The inspiration behind this blog post is Anne Balsamo’s “Technologies of the Gendered Bodies” coupled with the rapidly changing views on the natural body due to the aid of social media in the 21st century. A quote from her introduction goes as stated, “The examples I discuss, taken from the media of everyday life (newspapers, advertisements, television programs, magazines), signal ways in which the “natural” body has been dramatically refashioned through the application of new technologies.” (5)
The body is a social, cultural, historical production and process. In todays world, teenagers grow up watching hours and hours of television. Not to generalize the television industry, but these actors and actresses (mainly focusing on actresses) are skinny, very attractive and have figures that aren’t seen on a day to day basis. Now, as time has passed and social media has grown tremendously, these changes have become more prevalent. Just last week I saw a post on Facebook that discussed the ramifications of a Urban Outfitters advertisement/clothing article. The model, showing off new lingerie, was extremely skinny and had what I learned to be called the “thigh gap.” In protest of the general population, Urban Outfitters modified the add, but they can’t change the past. It is rare to see women who are even the slightest bit “over weight” in major advertisements, modeling gigs, sponsored Instagram posts, and dating sites. Last semester a surprisingly high amount of people watched the Victoria Secret fashion show, something that only reconfirms the notion that the body has changed. Because of this portrayal, teenagers and even older women feel as though they have to change there body figure to be good looking or to find a special someone.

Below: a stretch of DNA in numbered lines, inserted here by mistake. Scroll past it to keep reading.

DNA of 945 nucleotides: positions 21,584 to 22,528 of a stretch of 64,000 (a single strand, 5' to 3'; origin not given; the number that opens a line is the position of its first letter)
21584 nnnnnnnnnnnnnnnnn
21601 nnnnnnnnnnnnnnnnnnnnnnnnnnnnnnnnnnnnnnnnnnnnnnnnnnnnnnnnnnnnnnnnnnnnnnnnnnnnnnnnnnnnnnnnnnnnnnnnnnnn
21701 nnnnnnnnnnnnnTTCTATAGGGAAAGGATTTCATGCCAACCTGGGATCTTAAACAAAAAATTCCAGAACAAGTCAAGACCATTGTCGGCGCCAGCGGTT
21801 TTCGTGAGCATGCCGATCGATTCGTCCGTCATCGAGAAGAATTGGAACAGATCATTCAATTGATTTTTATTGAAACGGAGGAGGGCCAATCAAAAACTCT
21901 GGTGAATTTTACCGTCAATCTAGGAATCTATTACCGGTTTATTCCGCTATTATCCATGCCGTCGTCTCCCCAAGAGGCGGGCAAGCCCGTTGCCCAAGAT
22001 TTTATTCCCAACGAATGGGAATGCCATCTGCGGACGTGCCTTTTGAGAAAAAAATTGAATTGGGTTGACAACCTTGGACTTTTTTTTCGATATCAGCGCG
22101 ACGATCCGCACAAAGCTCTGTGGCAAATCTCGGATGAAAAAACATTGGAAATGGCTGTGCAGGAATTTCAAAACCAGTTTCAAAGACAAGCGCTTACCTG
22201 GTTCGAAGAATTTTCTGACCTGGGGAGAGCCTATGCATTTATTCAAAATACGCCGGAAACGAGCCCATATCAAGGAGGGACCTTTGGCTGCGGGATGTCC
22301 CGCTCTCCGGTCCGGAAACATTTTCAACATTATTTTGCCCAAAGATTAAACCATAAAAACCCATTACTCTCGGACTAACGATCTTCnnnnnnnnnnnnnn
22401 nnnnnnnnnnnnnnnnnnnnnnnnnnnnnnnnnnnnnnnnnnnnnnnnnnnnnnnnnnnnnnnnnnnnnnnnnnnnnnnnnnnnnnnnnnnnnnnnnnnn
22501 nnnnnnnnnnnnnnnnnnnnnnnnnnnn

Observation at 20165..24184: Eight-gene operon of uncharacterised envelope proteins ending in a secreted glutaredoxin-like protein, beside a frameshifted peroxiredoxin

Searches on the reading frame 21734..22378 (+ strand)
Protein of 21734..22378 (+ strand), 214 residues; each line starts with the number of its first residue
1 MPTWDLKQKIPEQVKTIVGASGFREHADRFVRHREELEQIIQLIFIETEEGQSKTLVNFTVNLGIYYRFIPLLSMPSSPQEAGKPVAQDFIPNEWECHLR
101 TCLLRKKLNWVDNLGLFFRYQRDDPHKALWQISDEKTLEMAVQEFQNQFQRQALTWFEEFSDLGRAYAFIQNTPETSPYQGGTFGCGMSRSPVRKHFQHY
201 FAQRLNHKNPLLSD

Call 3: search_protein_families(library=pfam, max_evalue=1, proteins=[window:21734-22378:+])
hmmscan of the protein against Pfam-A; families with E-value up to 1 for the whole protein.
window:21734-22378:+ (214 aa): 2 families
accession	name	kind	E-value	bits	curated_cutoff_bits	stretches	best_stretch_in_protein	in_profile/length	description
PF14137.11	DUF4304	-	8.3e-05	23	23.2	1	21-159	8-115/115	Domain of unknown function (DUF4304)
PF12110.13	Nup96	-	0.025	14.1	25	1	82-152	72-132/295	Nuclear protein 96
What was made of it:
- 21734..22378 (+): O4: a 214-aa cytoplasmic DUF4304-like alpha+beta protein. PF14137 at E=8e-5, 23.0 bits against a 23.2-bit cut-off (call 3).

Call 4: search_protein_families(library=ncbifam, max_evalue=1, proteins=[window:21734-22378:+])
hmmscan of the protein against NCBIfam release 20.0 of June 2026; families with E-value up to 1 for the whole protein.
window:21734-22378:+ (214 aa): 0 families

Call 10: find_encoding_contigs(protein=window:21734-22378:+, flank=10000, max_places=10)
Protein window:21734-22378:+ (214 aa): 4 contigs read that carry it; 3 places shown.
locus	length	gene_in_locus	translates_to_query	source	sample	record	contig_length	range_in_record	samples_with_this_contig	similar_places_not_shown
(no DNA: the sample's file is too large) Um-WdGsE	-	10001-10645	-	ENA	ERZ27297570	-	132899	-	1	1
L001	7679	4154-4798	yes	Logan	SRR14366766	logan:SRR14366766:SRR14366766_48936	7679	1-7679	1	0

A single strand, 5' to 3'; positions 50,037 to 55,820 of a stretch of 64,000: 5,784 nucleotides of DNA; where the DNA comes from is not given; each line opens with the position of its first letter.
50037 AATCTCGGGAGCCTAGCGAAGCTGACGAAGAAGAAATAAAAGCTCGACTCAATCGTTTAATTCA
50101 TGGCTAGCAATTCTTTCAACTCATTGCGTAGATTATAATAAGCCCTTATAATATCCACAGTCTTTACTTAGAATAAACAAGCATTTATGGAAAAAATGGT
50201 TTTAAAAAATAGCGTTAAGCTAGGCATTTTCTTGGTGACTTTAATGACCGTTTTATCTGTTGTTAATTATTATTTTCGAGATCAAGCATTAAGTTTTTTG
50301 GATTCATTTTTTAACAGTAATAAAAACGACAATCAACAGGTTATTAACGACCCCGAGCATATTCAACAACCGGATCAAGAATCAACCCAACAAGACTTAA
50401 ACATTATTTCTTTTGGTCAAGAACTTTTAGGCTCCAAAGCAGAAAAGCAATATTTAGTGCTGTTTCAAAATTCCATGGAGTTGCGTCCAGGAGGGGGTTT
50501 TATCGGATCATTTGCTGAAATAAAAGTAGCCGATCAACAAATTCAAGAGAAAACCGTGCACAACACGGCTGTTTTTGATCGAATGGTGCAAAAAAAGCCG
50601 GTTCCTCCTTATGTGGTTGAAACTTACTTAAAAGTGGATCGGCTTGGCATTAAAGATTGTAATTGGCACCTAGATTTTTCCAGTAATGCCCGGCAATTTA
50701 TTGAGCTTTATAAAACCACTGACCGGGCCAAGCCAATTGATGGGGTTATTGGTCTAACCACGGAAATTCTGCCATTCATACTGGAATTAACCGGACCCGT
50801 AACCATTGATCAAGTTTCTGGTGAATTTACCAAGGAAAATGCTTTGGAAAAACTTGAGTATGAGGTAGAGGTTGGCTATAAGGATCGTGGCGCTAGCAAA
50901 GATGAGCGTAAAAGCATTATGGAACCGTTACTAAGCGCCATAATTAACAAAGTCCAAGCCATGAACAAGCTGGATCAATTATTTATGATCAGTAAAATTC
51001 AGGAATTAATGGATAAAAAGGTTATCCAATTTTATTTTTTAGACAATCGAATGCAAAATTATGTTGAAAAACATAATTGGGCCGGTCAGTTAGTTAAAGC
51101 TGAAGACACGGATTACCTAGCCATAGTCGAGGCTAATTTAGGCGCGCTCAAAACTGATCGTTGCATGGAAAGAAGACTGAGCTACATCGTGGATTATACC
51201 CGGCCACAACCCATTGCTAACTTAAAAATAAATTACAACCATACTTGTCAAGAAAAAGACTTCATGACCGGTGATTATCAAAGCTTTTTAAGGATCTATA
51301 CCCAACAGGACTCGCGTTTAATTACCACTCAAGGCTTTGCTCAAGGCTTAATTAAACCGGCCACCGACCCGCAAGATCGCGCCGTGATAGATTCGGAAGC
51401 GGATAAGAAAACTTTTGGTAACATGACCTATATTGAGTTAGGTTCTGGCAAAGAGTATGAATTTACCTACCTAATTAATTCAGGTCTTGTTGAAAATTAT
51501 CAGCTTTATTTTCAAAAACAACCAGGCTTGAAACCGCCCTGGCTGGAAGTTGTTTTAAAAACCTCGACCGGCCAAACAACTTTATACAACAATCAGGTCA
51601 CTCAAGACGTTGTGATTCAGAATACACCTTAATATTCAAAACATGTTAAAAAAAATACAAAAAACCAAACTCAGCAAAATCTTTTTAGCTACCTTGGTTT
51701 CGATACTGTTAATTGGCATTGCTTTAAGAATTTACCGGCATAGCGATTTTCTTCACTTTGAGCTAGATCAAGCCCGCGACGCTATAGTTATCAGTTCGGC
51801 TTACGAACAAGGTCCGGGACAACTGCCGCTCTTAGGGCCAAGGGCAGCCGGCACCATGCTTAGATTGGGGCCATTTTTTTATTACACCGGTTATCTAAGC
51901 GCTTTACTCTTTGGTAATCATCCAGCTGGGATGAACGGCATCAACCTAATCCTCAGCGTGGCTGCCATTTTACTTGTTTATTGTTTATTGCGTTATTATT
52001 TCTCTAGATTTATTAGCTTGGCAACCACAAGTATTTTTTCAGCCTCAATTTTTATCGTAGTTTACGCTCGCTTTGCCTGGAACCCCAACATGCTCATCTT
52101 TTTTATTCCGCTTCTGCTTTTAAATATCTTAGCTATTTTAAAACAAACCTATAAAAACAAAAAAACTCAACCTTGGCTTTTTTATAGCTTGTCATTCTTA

On top of the effects on the “natural” body from what women are “supposed” to look like from our every day lives, technology can physically help this transformation. For some people, it is impossible to have a better jaw line or have perky breasts so procedures have been creating to compensate for this demand. However, without the aid of social media this demand would have been prolonged. Last summer, I was watching a television show similar to the “Biggest Loser.” The were several differences starting with the number of participants, there were only 2. These two participants were often family members or friends. If they lost the required weight, the show would pay for the extra skin to be surgically repaired.
That are a lot more roles technology has played in the transformation of the attractive, beautiful, and “natural” body that surrounds us. There is little that can be done, in my opinion, but I think the more awareness around this issue will only make things better. Learn to love your body.